As Seen on newhair.com

 

Hello Dr. Rassman,

I am a 22 year old male with a widows’ peak that I would like removed. I also have bad acne if you take care of that at all. Please let me know costs, etc…

Thanks

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Removing a widow’s peak is not easy and has side effects which include scarring, depigmentation, pitting, etc. That of course, depends upon the mechanism that you chose to remove the widow’s peak. FUE works, but may leave small depigmented areas, just like electrolysis might do. Laser hair removal may work but also runs the risk of depigmentation and the failure rates with laser hair removal and electrolysis is higher than 50% per hair treated.

With regard to acne, you need to see a good dermatologist. Costs are not appropriate to discuss at this time, because there is much to do to determine if you are a candidate for any of the treatments I discussed above. At 22, I am concerned about a focus to remove a widow’s peak.

 

Vote!

The folks over at Medgadget.com are having their annual Medical Weblog Awards, and I’m very excited to announce that Balding Blog is up for the Best New Medical Weblog award!

Thank you very much for your support!

UPDATE: Voting is now over.

 

I am down right angry about everyone targeting balding men as the butt of jokes. People do not understand that behind every bald man, is a feeling sensitive man and I wish that people will stop jabbing at us.

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In this week’s issue of The New Yorker magazine (January 9, 2006; pages 43-48), there is an excellent article about hair loss titled “The Power of Hair”, by Burkhard Bilger. There is a great quote in the article from an anonymous source that says, “The man who isn’t bald never thinks about baldness. The man who is losing hair never thinks about anything else.” It is full of wonderful stories about balding looking backward in time, and looking forward to genetic cures, cloning, and some of the recent work done on an experimental basis. The article is worth reading, concluding from a patient who had a hair transplant, “Having hair on your head, you feel like you’re still young. You feel like you’re alive. Nobody wants to look old, man. Nobody want to look old.”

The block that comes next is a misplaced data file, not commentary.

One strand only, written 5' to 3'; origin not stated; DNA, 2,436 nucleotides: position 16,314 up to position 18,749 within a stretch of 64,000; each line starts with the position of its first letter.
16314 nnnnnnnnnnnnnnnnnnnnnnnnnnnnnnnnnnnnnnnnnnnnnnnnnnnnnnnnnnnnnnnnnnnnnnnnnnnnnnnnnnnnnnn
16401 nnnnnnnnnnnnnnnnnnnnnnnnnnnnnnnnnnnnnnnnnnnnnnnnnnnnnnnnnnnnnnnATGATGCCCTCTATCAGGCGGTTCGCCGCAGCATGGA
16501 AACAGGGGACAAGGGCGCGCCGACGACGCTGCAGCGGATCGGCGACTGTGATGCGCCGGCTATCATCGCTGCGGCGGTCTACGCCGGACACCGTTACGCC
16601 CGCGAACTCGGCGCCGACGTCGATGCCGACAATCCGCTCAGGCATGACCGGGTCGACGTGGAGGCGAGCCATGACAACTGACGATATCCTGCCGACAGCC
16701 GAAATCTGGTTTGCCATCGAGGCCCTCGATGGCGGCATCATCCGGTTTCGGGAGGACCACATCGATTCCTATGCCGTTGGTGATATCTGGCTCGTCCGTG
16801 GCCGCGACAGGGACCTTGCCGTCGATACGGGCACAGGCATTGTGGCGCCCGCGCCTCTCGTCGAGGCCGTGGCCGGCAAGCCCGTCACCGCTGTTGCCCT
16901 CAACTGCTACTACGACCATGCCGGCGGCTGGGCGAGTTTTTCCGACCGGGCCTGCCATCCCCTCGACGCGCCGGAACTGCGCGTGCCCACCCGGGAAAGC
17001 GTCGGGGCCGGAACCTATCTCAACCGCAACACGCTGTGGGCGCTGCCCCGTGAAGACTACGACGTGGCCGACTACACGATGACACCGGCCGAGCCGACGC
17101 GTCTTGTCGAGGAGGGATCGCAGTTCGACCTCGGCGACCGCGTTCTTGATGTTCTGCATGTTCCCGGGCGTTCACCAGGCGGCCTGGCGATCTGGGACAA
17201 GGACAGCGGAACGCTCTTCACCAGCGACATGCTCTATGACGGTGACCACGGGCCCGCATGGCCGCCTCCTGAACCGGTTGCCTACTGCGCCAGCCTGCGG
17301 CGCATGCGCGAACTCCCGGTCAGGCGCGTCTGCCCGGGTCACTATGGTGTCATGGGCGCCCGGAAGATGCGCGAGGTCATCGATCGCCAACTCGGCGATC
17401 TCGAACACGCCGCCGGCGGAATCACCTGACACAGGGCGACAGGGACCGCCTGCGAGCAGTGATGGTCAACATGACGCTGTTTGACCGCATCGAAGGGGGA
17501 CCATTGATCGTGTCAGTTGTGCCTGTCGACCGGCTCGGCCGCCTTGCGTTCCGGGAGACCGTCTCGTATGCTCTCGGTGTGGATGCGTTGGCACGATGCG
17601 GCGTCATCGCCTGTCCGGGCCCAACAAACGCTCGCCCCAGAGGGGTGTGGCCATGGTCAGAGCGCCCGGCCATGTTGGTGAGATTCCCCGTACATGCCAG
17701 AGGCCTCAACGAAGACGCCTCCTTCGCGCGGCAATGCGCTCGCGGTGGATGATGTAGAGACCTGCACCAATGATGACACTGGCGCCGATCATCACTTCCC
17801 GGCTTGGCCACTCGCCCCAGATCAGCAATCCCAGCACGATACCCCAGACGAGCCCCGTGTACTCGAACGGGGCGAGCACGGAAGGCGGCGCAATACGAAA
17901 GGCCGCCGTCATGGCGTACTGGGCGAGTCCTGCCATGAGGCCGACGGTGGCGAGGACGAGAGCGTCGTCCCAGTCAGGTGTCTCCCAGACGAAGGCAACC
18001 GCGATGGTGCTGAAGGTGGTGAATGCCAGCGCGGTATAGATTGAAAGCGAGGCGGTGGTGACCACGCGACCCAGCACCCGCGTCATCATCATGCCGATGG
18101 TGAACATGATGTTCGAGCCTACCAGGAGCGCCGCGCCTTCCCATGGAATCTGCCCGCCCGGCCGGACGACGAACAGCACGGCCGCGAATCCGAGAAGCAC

Dear Dr. Rassman,
I am 22 years old and had a hair transplant last year when I was 21. Unfortunately, I am quickly thinning everywhere that I did not get the transplant and I am very dissapointed with the way I look. I wish I hadn’t jumped to this descision and had just accepted being bald. I read your articles on FUE’s to revise the scars on the back of the head. Is using laser hair removal as well as laser resurfacing practical for removing the hair and fixing the scars where the transplants were placed? Please respond as this issue is extremely troubling to me. Thanks.

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At 22 years old, it is easy to sell ourselves on a solution that seems easy. I always tell people that hair transplants are permanent and that is the good and bad news. For you in your present situation, it sounds like bad news. You may compound your situation, making it worse with things like laser hair removal, trying to undo the transplant with FUE and the like. Some of these things, depending our your specific situation, may work. FUE can take out the grafts, but it may not fix any skin dimpling you might have or wipe out the scar if you plan on shaving your head. Skin resurfacing sounds great, but it changes the texture of your skin, possibly making it worse than where you are now. You should see a real expert and with good guidance and good medication (like Propecia), you might want to consider another hair transplant (this time with a Master Plan) as an option to doing it right this time. Just how bald you will become is critical for the plan you need to make. I would personally love to work with you, as I have three sons in their 20s and early 30s and I seem to understand men of your age. Just be careful and do not make another bad decision without every piece of information you can put together in hand, and this time command what you learn. As I’ve said before, you are in the driver’s seat, so drive carefully.